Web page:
Near Newell in Modoc County, California — The American West (Pacific Coastal)
May 1942 - March 1946
Erected 1979 by State Department of Parks and Recreation in cooperation with the Northern California-Western Nevada District Council, Japanese American Citizens League May 27, 1979. (Marker Number 850-2.)
Marker series. This marker is included in the National Historic Landmarks marker series.
Location. 41° 53.12′ N, 121° 22.493′ W. Marker is near Newell, California, in Modoc County. Marker is at the intersection of Emigrant Trails Scenic Byway (Route 139) and County Road 176, on the right when traveling north on Emigrant Trails Scenic Byway. Touch for map. Marker is in this post office area: Tulelake CA 96134, United States of America.
Other nearby markers. Tule Lake Segregation Center (approx. 0.2 miles away); Battle of Dry Lake Memorial (approx. 0.6 miles away); Canby’s Cross (approx. 0.6 miles away); Captain Jack’s Stronghold (approx. 0.6 miles away); Warm Springs Indians (approx. 0.7 miles away); Petroglyph Point (approx. 3 miles away); Raptors - Birds of Prey (approx. 3 miles away); Burnett Cutoff - Muddy Waters (approx. 4.3 miles away). Touch for a list and map of all markers in Newell.
Regarding Tule Lake. This site was placed on the National Register of Historical Places on February 17, 2006
This site was designated as California Registered Historical Landmark No. 850-2 on
January 20, 1972
Related markers. Click here for a list of markers that are related to this marker. Additional Relocation Sites
Also see . . .
1. History of the Tule Lake Relocation Camp. (Submitted on August 17, 2008, by Syd Whittle of El Dorado Hills, California.)
2. The History of Japanese Americans in California. Incarceration of Japanese Americans During World War II (Submitted on April 14, 2009, by Syd Whittle of El Dorado Hills, California.)
1. Tule Lake has been designated
Statement of Significance (as of designation - February 17, 2006):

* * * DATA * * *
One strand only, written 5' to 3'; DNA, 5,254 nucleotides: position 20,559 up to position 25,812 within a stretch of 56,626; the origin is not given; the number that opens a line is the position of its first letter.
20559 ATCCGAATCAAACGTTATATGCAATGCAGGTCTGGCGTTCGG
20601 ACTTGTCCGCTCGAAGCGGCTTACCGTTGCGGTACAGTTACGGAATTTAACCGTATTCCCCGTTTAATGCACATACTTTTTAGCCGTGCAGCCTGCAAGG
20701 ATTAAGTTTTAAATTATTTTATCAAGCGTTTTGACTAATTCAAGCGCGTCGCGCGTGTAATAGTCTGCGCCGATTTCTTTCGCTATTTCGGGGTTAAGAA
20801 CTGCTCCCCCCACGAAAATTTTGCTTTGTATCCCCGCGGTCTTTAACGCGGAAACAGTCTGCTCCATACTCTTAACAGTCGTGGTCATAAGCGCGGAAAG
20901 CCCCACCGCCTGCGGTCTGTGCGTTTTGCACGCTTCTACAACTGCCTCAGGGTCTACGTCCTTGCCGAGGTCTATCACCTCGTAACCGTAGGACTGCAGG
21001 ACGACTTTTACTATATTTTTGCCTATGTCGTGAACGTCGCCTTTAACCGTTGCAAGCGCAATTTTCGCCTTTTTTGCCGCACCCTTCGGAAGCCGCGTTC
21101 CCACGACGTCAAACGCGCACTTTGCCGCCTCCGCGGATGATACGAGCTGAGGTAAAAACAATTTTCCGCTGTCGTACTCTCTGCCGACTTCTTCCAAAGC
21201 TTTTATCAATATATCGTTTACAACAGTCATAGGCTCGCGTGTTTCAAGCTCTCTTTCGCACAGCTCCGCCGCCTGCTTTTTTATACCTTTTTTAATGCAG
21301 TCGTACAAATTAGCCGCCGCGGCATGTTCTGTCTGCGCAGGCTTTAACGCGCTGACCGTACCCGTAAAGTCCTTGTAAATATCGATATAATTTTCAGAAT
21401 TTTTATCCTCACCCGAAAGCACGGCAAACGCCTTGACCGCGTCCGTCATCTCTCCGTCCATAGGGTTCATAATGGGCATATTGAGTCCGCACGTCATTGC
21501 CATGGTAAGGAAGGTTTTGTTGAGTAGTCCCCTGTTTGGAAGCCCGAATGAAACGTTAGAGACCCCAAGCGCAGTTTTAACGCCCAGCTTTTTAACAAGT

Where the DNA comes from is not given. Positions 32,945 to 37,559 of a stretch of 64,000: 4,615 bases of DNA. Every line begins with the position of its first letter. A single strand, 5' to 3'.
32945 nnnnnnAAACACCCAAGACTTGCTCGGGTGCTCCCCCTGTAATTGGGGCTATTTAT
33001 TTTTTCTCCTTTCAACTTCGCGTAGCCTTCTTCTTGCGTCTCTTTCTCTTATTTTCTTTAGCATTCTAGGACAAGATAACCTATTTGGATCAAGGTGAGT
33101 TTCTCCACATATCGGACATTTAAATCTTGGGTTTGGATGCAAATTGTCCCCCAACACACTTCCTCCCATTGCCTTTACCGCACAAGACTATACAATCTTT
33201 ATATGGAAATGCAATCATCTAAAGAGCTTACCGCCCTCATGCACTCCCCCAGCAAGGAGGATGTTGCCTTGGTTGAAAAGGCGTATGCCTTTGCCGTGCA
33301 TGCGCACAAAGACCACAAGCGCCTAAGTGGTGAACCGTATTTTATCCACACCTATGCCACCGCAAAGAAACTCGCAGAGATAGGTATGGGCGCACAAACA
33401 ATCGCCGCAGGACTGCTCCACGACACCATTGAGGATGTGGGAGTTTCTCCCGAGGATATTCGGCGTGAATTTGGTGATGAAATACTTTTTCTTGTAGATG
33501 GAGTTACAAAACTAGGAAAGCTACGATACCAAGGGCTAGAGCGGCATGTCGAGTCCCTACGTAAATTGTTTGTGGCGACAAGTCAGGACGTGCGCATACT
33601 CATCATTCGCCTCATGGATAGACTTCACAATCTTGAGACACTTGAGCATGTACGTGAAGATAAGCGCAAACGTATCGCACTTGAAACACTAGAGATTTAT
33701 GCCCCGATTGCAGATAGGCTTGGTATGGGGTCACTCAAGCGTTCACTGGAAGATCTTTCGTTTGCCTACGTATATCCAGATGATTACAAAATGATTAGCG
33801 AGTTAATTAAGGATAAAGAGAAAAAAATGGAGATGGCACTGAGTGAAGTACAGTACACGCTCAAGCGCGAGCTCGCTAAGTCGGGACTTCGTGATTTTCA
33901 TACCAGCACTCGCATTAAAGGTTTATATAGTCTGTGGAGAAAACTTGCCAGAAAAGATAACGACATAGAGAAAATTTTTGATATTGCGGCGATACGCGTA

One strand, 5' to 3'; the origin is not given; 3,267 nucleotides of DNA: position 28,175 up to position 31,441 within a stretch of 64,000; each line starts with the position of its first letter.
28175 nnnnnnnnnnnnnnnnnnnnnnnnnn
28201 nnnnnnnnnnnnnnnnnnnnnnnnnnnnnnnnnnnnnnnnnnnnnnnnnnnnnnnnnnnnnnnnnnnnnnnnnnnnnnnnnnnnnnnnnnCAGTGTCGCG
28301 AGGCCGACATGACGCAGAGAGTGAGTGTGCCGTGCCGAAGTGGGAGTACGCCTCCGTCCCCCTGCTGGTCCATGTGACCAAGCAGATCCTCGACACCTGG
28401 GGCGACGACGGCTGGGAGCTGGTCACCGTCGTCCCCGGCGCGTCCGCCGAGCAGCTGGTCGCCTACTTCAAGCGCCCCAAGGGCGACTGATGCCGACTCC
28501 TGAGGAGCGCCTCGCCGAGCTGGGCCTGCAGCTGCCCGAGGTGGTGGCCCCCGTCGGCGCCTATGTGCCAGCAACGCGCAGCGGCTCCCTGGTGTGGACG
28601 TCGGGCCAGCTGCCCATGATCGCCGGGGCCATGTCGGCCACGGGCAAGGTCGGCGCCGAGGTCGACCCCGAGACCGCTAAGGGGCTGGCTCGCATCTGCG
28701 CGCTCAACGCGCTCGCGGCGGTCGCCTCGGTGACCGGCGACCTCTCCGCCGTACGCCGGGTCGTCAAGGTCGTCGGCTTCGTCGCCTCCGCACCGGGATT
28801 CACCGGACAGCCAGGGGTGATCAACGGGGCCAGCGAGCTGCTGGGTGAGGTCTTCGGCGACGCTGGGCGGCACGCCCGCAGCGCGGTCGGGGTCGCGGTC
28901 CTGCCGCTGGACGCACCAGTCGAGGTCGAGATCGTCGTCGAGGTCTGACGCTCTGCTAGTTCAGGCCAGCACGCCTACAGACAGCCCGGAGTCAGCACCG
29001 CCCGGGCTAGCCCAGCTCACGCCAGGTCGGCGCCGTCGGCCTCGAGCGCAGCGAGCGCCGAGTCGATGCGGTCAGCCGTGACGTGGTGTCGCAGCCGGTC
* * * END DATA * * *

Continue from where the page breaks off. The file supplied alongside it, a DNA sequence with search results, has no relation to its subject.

Tule Lake was the largest and longest-lived of the ten camps built by the civilian War Relocation Authority (WRA) to house Japanese Americans relocated from the west coast of the United States under the terms of Executive Order 9066. In 1943, Tule Lake was converted to a maximum security segregation center for evacuees from all the relocation centers whom the WRA had identified as "disloyal." Consequently, it had the most guard towers, the largest number of military police, eight tanks, and its own jail and stockade. In spite of the high security, the center continued to be plagued by conflict; in November 1943, Tule Lake was taken over by the army and continued under martial law until January 1944. Protests from the Japanese government and from the California Chapter of the American Civil Liberties Union eventually led to the release of all prisoners held in the stockade.
— Submitted October 19, 2008, by Syd Whittle of El Dorado Hills, California.
Additional keywords. Japanese Americans
Categories. • War, World II •
Credits. This page was last revised on June 16, 2016. This page originally submitted on August 17, 2008, by Syd Whittle of El Dorado Hills, California. This page has been viewed 1,835 times since then and 30 times this year. Photos: 1, 2. submitted on August 17, 2008, by Syd Whittle of El Dorado Hills, California. 3. submitted on April 16, 2009, by Syd Whittle of El Dorado Hills, California. • Craig Swain was the editor who published this page.